Tomorrow morning, Emily and I will head to Ball Memorial Hospital just before 8am. After getting checked in and prepped, we will head into surgery for the planned c-section delivery of our new daughter at 10am. I’ll do my best to post some pictures and info on how things are going. We’re pretty excited. Emily is nervous (rightfully so, I mean, they are going to be yanking a baby out of her belly). We definitely appreciate your thoughts, prayers, and good vibes!
This weekend, I was reflecting on how offensive and irrelevant the language of the church can be…to those inside and outside its walls.
I know that I’m guilty of using a vast amount of Christianese. So, any thing I say here, I’m also saying to myself.
How many pastors have you encountered that talk about sanctification, justification, salvation, and other churchy terms in a manner that assumes that everyone listening knows exactly what they are talking about? If you use words only seminary graduates understand, you might want to define them. It’s not wrong to use them, but give an explanation…help bring others up to speed.
How many pastors do you know that just say, “turn to Philemon”, without giving people a clue that a) yes there is a book of Philemon in the Bible, and b) that it’s near the back? Too often, we just simply assume that if you are here, you must know how to find the books of the Bible.
Then, the one that tends to set me off the most is referring to those outside the church as being “lost”. Of course, I’m not sure that our other terms are much better (non-believers, non-Christians, un-churched, de-churched, and so on). But, when we say, “The lost are those who don’t know Jesus Christ as Lord and Savior”, those who agree with us get it. But, what about those we are referring to?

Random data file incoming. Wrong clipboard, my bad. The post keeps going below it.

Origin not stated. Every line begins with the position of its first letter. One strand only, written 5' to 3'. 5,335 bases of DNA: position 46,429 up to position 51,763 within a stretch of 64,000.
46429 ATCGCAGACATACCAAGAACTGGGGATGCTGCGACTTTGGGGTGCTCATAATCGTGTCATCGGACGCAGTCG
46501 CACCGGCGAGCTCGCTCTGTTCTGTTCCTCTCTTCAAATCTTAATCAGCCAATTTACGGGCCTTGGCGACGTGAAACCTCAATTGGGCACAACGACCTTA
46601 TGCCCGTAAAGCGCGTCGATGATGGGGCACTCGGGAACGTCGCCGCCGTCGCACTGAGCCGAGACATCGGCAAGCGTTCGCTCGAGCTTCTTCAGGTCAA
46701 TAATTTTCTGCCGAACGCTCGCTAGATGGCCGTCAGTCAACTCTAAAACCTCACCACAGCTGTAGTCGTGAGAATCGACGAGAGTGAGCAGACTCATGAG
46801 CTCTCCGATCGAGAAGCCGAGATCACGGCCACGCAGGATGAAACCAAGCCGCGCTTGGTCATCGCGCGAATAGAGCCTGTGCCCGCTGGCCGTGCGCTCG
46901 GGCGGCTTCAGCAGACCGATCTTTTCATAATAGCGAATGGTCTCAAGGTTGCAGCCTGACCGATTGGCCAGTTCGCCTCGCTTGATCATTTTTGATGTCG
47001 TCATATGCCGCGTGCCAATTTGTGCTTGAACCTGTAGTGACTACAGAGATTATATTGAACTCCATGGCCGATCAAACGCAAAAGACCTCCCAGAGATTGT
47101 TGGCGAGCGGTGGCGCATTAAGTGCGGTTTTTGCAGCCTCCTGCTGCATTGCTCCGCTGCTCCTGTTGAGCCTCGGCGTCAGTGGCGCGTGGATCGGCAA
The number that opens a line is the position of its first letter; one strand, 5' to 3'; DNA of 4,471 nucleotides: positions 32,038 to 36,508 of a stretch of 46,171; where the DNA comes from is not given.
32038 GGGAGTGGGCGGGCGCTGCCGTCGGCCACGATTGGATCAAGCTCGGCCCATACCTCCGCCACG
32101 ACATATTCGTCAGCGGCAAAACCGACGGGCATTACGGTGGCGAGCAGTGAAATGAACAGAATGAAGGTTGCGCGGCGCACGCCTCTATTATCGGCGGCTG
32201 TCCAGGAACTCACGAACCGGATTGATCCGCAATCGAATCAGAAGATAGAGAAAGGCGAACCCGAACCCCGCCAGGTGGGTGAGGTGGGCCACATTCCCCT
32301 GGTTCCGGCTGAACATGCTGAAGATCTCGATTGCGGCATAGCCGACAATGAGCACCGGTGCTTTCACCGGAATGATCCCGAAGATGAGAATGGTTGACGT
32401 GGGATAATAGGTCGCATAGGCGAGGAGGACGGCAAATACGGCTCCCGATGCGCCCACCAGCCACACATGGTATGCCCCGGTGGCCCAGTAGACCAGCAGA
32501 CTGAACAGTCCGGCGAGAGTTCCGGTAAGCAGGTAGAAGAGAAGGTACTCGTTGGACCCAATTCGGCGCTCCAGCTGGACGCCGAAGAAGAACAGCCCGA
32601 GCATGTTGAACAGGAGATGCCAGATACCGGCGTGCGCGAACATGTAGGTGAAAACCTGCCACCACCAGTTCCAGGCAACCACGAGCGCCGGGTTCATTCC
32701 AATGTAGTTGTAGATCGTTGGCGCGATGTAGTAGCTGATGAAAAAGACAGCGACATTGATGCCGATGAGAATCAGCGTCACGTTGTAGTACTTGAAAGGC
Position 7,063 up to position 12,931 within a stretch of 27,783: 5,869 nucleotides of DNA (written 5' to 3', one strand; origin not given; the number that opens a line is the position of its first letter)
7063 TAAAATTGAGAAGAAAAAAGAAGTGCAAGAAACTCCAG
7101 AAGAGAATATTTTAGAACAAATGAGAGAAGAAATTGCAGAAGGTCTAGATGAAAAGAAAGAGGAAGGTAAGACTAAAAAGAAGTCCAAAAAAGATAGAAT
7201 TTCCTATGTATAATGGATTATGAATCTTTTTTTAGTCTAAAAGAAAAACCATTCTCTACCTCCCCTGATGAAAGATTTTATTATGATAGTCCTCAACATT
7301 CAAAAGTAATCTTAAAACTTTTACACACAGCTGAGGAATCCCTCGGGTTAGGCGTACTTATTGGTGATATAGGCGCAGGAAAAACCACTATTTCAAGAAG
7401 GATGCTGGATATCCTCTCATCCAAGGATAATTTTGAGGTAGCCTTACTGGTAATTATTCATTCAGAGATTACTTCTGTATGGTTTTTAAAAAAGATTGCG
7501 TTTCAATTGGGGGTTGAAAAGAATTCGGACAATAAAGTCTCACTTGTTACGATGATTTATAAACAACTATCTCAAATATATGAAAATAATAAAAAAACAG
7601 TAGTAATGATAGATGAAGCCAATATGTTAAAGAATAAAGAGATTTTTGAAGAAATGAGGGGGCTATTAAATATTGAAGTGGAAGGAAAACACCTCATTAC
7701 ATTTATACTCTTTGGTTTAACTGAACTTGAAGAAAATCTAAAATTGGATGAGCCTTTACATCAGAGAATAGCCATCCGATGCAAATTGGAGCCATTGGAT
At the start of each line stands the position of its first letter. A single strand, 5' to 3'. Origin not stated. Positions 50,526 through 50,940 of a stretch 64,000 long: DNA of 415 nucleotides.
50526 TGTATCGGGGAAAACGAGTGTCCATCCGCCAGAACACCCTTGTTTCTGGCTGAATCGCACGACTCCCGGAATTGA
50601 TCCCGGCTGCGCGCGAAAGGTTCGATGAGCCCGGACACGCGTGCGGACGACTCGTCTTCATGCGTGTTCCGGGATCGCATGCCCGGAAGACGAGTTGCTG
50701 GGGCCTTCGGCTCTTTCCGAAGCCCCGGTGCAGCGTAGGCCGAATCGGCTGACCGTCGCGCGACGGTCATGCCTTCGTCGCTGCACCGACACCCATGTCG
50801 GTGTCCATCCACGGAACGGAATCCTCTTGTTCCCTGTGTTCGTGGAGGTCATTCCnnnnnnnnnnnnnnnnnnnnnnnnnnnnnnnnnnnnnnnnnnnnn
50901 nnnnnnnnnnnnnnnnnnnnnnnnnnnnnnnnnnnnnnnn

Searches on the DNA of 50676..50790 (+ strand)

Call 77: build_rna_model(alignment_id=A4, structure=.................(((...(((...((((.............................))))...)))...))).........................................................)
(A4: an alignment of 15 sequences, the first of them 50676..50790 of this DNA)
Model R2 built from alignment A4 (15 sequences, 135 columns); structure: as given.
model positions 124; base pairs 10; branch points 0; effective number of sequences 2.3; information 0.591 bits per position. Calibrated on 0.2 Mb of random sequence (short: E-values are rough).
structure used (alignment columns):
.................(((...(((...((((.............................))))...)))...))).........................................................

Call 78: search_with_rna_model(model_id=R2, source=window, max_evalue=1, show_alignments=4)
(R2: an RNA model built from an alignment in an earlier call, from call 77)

Many of the “lost” don’t know that they are “lost”. They may ask, “Lost from what?” They might be offended by Christians saying, “Wow, you are lost”, when they feel like they have it all together.
It’s one thing for me to say “I once was lost, but now am found.” It’s a completely different thing when I say, “You are lost and need to be found.” And, of course, we take this idea of the “lost” to another level when we go ahead and fully determine who is lost. Many may say that if someone is gay, he/she is lost…if someone drinks, he/she is lost…if someone listens to “secular” (another churchy word) music, he/she is lost…if someone watches Curb Your Enthusiasm, he/she is lost.
To be honest, there are times when I’m surrounded by Christians that I couldn’t feel more lost…I have a great relationship with Jesus Christ…I am a pastor…but there are times, due to the way Christians sometimes talk and behave that I feel like I just don’t fit in…that I’m lost. Then, I wonder, how many other Christians feel lost in the church?
So, maybe we could get creative and find new ways to refer to people. And, maybe it’s just that…having the humility, compassion, grace, and love to see people as people…rather than categorize them as “lost” or “found”.